Global Witness continues pursuit of Danish timber company
Global Witness have continued their dispute with Danish timber company Dalhoff, Larsen and Horneman by submitting a legal complaint to the Regional Court of Montpellier regarding DLH’s activities during Liberia’s civil war. Their complaint targets the French arm of DLH and it could lead to a public inquiry into the company if it is held up.
Global Witness alleges that during Liberia’s second civil war from 2000-2003, DLH purchased wood from uncertified illegal sources in Liberia, the proceeds of which funded Charles Taylor’s brutal crackdown on opposition rebels. He was later sentenced to 50 years imprisonment at the Hague’s International Criminal Court for several human rights abuses.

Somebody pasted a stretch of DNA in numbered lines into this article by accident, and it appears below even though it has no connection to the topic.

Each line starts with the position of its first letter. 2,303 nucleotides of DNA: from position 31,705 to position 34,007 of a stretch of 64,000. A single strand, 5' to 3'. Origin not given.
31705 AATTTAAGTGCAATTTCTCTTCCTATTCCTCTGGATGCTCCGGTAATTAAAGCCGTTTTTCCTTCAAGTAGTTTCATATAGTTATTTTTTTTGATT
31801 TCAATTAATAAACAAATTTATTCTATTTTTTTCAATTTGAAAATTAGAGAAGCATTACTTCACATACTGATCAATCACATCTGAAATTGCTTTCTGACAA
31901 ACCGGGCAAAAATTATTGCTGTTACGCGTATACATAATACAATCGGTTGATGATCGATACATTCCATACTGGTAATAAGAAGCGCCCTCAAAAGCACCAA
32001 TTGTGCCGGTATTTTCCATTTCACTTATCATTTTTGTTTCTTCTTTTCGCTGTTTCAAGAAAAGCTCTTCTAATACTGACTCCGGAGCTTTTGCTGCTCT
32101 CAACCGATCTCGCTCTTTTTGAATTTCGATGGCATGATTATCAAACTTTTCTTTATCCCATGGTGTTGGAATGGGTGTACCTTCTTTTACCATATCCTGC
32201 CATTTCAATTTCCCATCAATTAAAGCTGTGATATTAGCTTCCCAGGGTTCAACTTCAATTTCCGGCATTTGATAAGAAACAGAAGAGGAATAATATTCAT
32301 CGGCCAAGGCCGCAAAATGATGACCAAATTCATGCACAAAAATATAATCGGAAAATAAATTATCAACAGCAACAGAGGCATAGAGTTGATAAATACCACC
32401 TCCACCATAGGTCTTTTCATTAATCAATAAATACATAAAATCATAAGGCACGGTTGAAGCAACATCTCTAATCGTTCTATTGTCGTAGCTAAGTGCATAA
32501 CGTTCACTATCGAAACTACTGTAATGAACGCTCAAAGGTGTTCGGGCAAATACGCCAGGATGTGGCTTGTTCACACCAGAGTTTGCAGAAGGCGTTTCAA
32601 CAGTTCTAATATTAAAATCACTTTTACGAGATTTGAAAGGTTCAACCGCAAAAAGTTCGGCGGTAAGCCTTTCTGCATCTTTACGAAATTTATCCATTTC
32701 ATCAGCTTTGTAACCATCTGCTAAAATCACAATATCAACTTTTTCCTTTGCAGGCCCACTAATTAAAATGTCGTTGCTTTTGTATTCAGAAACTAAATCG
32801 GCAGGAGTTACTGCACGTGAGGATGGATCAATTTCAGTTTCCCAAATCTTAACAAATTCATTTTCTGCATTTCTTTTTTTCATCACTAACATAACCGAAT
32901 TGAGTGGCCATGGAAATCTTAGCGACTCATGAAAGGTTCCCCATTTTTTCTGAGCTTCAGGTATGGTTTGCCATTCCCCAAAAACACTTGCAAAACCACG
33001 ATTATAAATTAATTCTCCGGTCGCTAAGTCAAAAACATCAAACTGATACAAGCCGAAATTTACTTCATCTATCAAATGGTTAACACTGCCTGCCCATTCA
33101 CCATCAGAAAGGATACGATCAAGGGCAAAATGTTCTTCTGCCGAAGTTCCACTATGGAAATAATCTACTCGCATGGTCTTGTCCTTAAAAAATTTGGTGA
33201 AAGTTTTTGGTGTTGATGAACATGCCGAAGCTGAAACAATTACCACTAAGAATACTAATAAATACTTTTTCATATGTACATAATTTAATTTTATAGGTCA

According to Global Witness, “DLH’s suppliers spent the war years illegally stripping away Liberia’s natural resource wealth, and in the process funding one of recent history’s nastiest regimes. DLH knew where the timber was coming from, and who was benefiting from the sales, and yet it carried on regardless”.
With forests worldwide being cut down at an alarming rate, the timber industry must procure its wood from FSC approved sustainable sources. Global Witness also submitted a complaint to the FSC in February, and if they are successful DLH could lose its FSC certificates, which would seriously hamper a company that is already struggling from the recession.
Supply chain credibility is a large issue in commodity circles, and initiatives such as the Kimberley Process seek to ensure ethical supply chains in the diamond industry; but many feel that not enough is being done to ensure commodities are not procured from unethical sources. Last month an Ernst and Young employee claimed much of the world’s gold had not been audited due to corrupt practices in Dubai where much of it is traded.